This isn’t the first time in my life that I’ve had something hard and unfair. I learned some things from those prior experiences that I’m finding helpful now. One is that I do need to watch my attitude. When I was a kid, I didn’t know that. I didn’t watch it very well which meant that I had some difficult messes to clean up when I started dealing with the reality that I’d suffered childhood abuse. Another is that I need to leave myself room for the legitimate pain and emotional turmoil I’m experiencing. I can’t just tell myself to shutup and ride without doing more damage. Yet another is the realization that I can’t do this on my own. I need God’s help and provision and ear.

In the last couple of days, I’ve noticed that I’ve almost without conscious thought turned myself toward God. If I’m grumpy, I grouch at Him and complain about how unfair it is. If I hurt, I cry out and tell Him that I can’t do this. This morning, I noticed another old lesson popped up. I was lying in bed, grouchy about being awake, and instead of staying there, I started thanking God for stuff. The truth is that I have not only reasons for complaint, but I also have reasons for gratitude. Work may be getting on my nerves sometimes, but I do have a job, one with decent pay and benefits and an employer that I usually appreciate and think appreciates me. My back might hurt, but most everything else is working great, and my back is better. I have a great mom. I like my siblings most of the time. I have some really good, sweet friends. Some time in the near future, there will be silly lambs bouncing all over the place and making me laugh with their antics. I live in an abundantly beautiful place. There are lots of good things in my life for which I am genuinely grateful.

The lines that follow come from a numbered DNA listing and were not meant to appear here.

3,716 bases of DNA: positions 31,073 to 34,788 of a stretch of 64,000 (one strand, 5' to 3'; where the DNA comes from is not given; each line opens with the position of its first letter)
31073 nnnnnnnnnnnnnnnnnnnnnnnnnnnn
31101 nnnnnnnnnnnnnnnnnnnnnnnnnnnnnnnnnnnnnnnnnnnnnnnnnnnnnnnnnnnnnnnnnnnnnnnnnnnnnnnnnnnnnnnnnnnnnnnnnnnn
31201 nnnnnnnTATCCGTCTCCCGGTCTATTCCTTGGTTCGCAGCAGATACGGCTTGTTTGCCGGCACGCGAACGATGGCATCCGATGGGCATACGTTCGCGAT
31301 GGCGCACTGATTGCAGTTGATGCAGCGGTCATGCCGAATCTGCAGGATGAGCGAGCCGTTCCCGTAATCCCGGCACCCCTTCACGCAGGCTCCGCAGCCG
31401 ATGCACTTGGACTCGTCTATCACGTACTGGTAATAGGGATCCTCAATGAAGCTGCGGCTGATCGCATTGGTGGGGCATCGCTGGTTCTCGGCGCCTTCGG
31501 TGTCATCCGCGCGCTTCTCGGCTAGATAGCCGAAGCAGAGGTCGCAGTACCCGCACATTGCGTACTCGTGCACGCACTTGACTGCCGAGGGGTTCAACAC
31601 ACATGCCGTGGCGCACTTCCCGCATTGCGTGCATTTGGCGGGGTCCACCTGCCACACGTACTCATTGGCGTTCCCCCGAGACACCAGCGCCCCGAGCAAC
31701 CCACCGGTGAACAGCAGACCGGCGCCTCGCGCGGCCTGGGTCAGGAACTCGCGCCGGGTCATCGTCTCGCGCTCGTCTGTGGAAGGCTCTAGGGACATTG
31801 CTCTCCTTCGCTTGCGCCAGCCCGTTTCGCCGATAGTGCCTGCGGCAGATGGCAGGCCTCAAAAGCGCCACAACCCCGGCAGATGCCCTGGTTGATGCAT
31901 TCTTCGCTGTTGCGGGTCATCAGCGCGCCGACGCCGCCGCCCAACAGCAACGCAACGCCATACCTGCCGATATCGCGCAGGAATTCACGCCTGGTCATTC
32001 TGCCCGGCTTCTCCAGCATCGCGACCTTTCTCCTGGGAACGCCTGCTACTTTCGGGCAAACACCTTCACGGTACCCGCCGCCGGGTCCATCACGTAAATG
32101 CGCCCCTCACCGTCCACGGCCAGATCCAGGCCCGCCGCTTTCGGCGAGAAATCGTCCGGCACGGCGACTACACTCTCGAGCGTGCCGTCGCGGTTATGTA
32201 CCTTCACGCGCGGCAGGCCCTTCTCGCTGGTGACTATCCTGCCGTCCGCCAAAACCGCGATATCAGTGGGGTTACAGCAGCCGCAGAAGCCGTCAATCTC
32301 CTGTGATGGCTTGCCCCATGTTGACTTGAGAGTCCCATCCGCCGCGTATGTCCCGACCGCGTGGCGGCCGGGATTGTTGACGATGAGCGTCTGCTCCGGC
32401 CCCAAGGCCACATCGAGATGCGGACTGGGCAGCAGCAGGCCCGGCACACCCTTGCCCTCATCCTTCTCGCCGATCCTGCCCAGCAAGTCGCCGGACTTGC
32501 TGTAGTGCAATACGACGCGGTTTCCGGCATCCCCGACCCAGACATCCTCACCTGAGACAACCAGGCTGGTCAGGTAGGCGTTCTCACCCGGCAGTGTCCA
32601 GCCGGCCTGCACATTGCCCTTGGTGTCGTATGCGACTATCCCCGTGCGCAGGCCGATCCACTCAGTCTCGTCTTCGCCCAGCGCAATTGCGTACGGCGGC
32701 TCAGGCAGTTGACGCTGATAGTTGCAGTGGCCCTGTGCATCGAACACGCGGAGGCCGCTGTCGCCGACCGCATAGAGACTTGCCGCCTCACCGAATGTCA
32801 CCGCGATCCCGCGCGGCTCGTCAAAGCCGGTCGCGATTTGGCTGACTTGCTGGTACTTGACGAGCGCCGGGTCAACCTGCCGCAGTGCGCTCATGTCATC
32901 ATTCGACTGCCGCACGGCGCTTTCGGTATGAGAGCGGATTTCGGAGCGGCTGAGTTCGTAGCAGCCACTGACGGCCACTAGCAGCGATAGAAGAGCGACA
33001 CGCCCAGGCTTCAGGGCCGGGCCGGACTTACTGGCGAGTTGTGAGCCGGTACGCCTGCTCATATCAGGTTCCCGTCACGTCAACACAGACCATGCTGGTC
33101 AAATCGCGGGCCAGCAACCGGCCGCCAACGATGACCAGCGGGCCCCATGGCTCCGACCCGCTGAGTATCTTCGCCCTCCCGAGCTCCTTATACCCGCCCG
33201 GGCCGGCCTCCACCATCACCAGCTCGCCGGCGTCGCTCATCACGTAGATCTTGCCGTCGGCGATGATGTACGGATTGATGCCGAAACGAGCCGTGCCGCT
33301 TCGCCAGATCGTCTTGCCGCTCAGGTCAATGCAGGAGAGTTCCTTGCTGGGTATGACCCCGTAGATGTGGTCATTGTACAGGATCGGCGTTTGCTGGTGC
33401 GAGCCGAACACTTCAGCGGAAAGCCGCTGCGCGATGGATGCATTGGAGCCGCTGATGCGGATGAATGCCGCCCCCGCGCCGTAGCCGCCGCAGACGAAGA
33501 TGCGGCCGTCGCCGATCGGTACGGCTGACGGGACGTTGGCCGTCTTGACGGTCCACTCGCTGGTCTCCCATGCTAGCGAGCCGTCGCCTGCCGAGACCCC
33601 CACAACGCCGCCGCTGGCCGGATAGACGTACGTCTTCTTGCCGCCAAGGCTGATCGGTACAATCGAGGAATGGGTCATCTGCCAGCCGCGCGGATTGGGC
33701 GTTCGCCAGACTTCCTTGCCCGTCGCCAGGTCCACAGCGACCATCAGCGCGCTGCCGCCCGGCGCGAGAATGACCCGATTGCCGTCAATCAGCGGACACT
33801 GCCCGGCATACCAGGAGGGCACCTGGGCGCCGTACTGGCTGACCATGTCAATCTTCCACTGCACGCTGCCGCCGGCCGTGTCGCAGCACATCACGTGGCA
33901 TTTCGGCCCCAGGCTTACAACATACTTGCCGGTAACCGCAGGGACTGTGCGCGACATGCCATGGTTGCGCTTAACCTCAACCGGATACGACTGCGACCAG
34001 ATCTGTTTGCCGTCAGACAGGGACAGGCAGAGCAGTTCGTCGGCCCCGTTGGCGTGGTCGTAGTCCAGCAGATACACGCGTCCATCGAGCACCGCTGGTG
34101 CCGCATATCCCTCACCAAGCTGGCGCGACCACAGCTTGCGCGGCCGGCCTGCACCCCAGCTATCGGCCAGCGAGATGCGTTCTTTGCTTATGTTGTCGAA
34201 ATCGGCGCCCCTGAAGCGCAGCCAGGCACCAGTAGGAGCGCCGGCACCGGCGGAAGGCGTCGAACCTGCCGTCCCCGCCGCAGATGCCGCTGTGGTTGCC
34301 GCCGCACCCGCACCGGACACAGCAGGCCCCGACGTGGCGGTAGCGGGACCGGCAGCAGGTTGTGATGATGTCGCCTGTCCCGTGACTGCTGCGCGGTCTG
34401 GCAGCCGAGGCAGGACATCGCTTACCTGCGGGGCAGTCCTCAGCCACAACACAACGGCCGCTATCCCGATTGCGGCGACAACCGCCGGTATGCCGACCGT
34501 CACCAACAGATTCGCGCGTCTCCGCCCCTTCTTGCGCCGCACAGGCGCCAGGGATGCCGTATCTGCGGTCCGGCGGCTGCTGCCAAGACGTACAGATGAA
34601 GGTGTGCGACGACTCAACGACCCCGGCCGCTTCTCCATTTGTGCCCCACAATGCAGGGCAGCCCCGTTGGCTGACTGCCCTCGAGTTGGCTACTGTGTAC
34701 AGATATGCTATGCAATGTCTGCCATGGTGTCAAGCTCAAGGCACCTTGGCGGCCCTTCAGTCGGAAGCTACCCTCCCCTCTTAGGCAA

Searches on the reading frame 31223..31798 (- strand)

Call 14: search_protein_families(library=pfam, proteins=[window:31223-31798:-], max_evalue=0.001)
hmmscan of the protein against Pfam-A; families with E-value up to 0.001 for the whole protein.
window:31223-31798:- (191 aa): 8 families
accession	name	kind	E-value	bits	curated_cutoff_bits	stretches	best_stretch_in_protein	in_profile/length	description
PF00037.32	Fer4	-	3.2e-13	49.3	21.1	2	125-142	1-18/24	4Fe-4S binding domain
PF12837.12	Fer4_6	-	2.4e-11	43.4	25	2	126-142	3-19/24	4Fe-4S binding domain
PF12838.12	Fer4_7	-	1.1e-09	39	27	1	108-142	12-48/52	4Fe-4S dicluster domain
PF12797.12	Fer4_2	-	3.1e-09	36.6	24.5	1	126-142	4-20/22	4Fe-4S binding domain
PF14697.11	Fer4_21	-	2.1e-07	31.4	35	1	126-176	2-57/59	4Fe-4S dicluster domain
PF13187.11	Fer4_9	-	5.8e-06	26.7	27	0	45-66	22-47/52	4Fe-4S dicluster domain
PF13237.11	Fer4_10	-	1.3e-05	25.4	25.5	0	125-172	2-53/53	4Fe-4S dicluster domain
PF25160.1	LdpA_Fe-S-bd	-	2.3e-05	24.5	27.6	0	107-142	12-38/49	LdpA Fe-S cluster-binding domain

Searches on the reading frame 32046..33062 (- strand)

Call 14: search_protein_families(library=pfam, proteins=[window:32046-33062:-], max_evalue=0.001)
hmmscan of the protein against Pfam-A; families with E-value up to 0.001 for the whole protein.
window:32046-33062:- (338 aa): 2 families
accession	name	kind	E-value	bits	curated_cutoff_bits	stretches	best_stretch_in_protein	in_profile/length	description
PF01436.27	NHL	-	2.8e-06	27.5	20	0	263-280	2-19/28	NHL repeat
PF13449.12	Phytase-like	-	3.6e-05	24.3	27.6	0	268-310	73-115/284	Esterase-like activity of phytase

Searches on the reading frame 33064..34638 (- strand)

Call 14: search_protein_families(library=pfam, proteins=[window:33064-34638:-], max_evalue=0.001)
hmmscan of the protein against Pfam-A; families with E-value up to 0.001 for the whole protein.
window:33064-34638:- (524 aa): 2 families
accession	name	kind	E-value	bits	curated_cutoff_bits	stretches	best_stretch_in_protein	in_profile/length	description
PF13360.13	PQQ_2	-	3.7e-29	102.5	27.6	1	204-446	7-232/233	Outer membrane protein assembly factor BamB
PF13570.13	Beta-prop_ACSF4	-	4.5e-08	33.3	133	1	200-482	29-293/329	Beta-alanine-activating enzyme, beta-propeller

One thing I would like to point out my attitude of gratitude is not a case of, “Cheer up! It could always be worse.” I’m not happy about having a job because I could be one of the poor folk who hasn’t been able to find one, or because I’m not stuck doing something I truly hate. I’m not happy about my back pain because at least that’s the only body part currently misbehaving. I think cheering up because it could be worse is the same thing as telling myself to shutup and ride. It’s not gratitude. It’s another method to deny the legitimacy of my very real pain and genuine struggle. It takes what I feel and tells me that I shouldn’t be feeling it. I’ve done that to myself before, and I found that while denying what I feel can be good in the short term, making it a long term habit means I have a lot of unresolved issues that eventually refuse to be hidden or denied.

Tell you one more thing for which I’m grateful. It would be roots. It would be the experience I’ve already acquired and the habits I’ve already learned that make turning toward God something that I don’t always have to struggle to remember. I’ve got that established, rooted into my life. That doesn’t mean I always remember right away to turn to God to pray and wait and rest and praise and all that, but it’s certainly quicker and easier and more likely to happen in a timely manner. For that, I’m grateful.